Aerojet Rocketdyne and the U.S. Air Force have revised an existing agreement supporting development of a new large rocket engine to include work on an updated version of an upper stage engine.
The U.S. Air Force and Aerojet Rocketdyne are working to revise an agreement to support development of the company's AR1 rocket engine, as questions continue about the engine's long-term future.
Aerojet Rocketdyne’s success in developing AR1, an engine designed to replace Russian-made RD-180 engines on United Launch Alliance rockets, hinges in part on its use of Mondaloy, a nickel-based superalloy invented in the 1990s by metallurgists Monica Jacinto.
ASRC of Beltsville, Md., has test fired a subscale propellant injector built via additive manufacturing, or 3D printing, paving the way for a version that will be able to support whichever engine United Launch Alliance chooses to replace the Russian-built RD-180 on the Atlas 5 rocket.
Research and development (R&D) costs for the AR1 rocket from the program’s inception through June 30 have reached about $228 million, according to recent Security Exchange Commission (SEC) filings by Aerojet Rocketdyne, the engine's manufacturer.
An independent assessment of rocket engine development delivered to a House committee last week has concluded that Blue Origin remains well ahead of Aerojet Rocketdyne despite a recent testing setback.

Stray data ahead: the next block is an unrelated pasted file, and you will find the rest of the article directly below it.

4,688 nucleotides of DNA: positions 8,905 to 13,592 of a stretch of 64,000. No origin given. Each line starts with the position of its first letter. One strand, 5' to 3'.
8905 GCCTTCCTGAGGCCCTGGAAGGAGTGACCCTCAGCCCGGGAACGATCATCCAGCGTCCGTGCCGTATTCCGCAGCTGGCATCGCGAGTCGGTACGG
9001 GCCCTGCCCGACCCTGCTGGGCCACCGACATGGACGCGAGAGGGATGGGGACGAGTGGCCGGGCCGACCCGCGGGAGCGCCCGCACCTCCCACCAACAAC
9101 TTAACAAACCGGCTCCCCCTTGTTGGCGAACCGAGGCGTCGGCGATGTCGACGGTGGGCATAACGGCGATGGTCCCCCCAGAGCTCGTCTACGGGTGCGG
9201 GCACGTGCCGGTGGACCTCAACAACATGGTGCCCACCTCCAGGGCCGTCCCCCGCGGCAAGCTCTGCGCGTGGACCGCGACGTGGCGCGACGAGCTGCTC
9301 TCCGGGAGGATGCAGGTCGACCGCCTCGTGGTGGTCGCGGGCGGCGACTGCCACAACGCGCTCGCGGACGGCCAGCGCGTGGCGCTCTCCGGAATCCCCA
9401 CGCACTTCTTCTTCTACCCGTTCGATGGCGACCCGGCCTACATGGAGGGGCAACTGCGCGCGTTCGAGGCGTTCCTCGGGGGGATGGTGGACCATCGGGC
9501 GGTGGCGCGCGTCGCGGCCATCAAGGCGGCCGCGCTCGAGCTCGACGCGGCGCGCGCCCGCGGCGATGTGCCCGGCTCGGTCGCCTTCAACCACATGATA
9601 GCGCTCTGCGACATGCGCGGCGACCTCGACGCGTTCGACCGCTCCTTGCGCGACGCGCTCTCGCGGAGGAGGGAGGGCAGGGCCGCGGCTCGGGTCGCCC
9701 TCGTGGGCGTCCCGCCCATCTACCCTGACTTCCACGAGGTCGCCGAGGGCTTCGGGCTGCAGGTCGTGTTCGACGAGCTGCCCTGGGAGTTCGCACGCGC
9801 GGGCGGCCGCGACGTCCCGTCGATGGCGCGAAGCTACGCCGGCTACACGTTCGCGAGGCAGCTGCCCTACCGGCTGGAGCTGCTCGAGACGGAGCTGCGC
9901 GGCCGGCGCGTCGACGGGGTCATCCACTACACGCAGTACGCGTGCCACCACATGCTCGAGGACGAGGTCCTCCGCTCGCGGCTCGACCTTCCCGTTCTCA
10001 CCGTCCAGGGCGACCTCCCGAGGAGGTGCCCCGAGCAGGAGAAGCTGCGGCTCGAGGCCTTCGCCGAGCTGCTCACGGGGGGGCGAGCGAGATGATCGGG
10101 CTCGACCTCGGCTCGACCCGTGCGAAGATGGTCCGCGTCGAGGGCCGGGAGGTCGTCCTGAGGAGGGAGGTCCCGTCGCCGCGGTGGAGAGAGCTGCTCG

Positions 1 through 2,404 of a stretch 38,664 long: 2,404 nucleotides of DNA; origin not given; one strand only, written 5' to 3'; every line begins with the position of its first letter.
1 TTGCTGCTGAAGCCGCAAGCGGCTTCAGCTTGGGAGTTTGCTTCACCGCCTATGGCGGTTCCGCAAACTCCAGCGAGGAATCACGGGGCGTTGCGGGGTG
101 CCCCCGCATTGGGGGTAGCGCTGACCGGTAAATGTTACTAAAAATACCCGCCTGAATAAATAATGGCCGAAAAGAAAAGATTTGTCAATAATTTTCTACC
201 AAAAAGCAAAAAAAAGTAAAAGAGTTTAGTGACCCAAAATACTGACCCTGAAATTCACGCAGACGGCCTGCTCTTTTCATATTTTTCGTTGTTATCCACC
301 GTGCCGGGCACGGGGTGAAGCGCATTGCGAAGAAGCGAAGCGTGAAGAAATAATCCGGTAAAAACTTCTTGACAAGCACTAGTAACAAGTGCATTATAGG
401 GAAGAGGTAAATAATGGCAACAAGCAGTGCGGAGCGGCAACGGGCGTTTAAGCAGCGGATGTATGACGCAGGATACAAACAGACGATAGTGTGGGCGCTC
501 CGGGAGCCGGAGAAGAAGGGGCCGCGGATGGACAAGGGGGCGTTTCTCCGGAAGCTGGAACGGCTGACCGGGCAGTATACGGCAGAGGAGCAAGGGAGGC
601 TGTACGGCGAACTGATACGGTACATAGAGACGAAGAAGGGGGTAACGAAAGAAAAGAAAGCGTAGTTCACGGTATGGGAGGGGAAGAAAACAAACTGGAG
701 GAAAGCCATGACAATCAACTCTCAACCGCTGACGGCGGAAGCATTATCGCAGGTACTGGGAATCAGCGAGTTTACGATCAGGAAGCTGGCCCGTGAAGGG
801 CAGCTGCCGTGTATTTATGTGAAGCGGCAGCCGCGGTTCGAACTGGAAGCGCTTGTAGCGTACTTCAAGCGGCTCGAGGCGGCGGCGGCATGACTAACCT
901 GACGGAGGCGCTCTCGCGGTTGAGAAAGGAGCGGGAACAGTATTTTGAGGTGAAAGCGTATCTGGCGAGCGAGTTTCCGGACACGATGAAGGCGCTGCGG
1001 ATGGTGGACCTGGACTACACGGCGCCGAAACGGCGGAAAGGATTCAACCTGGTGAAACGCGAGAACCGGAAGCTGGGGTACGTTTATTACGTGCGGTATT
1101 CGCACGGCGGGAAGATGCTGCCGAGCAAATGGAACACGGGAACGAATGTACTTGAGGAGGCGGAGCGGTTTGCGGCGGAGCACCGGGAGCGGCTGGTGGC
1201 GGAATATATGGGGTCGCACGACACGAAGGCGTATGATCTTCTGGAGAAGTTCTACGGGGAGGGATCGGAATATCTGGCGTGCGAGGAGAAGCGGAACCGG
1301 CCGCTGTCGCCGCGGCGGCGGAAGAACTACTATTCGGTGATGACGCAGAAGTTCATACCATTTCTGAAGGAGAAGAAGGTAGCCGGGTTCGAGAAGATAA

Air Force leaders didn't definitively say if they'll cut off funding, but said they're more interested in launch services than engines.
The company completed a series of hot-fire tests on the preburner design for the AR1, keeping the program on schedule to be flight-ready by 2019.
Aerojet Rocketdyne announced a second phase of the company’s consolidation plan April 10 that includes moving development of rocket engines from a decades-old California facility.
Aerojet Rocketdyne’s Julie Van Kleeck pitched the AR1 rocket engine to a roomful of reporters Tuesday morning as the only direct replacement for the reliable but politically polarizing Russian engine that powers the Atlas 5 rocket.
Aerojet Rocketdyne said Dec. 17 that the AR1 engine it hopes to build for United Launch Alliance’s next-generation rocket has completed a key design review.
Development of Aerojet Rocketdyne’s new engine could be delayed without sufficient government funding, company executives said here Sept. 15.